Not all apartment buildings are created equal. Some include attractive features and design qualities; others leave a lot to be desired.
As Portland grows and more housing is required, our community will see more multifamily construction, such as apartment complexes, fourplexes, courtyard apartments and other types of multi-dwelling buildings being built.
So how can we ensure that these new housing units are more “user-friendly” — more like home? With outdoor spaces for play and gardening; more trees, sidewalks and pathways; and improved design standards for front and side setbacks, garages and height transitions?
The Better Housing by Design (BHD) project has been working with residents, builders, designers and other stakeholders to figure out how to make new development in multi-dwelling zones healthier, safer, more comfortable and inviting.
Concept report sets the table
Over the course of several months, the BHD project team has developed a set of concepts that address these issues. These 18 concepts are the subject of the Better Housing by Design Concept Report. They address improvements to open space, building design and scale, development bonuses, Eastern Portland development standards, and street connections in multi-dwelling zones.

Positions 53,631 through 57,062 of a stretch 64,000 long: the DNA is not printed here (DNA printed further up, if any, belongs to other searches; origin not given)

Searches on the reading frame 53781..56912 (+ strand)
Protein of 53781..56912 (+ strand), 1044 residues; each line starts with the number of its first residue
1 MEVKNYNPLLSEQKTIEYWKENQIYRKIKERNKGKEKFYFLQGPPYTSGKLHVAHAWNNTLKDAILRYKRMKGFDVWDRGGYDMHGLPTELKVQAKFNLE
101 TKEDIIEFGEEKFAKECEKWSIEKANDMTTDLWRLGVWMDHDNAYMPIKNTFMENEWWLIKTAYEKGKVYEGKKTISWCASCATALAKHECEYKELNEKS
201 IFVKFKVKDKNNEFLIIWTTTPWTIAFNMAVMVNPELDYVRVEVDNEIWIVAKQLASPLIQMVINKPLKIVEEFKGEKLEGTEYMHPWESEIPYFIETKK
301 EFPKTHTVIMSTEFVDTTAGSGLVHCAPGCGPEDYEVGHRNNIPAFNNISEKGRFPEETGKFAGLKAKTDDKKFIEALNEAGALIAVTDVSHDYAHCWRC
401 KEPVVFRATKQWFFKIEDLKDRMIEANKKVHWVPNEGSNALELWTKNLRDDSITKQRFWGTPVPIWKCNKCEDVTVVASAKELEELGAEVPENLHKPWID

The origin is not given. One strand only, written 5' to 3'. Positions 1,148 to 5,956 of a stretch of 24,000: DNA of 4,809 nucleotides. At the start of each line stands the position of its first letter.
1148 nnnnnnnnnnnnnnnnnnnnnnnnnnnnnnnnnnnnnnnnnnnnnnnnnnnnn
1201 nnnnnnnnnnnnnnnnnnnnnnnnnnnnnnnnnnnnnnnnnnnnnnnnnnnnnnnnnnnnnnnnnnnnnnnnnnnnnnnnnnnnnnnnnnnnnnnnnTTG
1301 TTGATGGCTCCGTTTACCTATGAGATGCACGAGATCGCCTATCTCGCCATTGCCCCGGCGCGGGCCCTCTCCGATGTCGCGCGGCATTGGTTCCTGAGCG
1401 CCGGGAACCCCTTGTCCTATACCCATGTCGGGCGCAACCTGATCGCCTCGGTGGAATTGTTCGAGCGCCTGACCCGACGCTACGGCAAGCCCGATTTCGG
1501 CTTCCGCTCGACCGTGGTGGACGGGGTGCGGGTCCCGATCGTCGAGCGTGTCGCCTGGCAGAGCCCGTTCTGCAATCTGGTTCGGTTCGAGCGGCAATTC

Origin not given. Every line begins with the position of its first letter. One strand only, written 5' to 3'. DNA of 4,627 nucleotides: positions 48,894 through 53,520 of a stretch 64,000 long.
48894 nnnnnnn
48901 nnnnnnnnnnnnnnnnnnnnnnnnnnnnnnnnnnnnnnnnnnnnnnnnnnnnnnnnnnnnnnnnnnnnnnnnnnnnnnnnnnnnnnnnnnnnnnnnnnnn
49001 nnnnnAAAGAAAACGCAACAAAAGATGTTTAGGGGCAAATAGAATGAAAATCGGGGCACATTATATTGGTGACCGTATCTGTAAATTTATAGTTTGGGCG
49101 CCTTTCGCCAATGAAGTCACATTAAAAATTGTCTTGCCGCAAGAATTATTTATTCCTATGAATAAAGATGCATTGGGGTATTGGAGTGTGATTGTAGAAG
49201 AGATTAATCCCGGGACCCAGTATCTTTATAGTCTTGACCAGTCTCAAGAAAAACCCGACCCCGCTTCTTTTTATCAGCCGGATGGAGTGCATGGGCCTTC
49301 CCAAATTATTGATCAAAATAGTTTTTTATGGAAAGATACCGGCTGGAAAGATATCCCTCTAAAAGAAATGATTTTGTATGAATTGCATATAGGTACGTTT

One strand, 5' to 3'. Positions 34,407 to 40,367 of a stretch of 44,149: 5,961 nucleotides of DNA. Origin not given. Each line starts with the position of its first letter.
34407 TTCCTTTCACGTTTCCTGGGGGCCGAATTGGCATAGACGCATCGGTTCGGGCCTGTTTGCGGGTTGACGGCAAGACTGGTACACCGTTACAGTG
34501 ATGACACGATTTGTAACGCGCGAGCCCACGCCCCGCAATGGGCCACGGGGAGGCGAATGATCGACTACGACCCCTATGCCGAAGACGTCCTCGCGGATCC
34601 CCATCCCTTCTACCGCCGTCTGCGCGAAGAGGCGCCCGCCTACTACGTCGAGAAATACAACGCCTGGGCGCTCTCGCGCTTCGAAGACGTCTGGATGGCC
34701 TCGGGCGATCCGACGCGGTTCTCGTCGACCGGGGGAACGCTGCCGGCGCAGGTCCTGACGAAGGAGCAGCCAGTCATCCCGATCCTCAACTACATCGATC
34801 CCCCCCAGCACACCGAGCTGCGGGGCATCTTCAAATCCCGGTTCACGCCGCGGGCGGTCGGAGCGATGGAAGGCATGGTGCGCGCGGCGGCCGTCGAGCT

More open spaces: For instance, one concept would require that multifamily development on large sites include shared outdoor areas, like courtyards, to provide space for children’s play areas or gardening. Currently, these kinds of spaces are not required in the Zoning Code.
New types of streets: Another concept proposes a new type of narrow street that will make it easier to provide street connections on small sites.
Setting the bar higher
New multifamily development plays an important role in providing more housing for our growing population. But Portland’s Zoning Code can set the bar higher so more people can enjoy these homes in neighborhoods that foster a sense of community and support healthy living.
Read and comment on the Concept Report
Read the report and find out how the Zoning Code can help create better housing by design.
Then tell us what you think. Comments to staff are due by August 7. Your feedback will help staff develop the changes to the Zoning Code rules.
Project staff will develop draft code language that will be included in a “Discussion Draft” to be released in the fall. Comments on that draft will be reviewed by staff, who will then prepare a “Proposed Draft” to submit to the Planning and Sustainability Commission (PSC) sometime in the winter of 2018. The PSC will hold a hearing so the public can testify about the Proposed Draft. The PSC will then make decisions about how to change the draft before submitting it to City Council in the form of a “Recommended Draft.”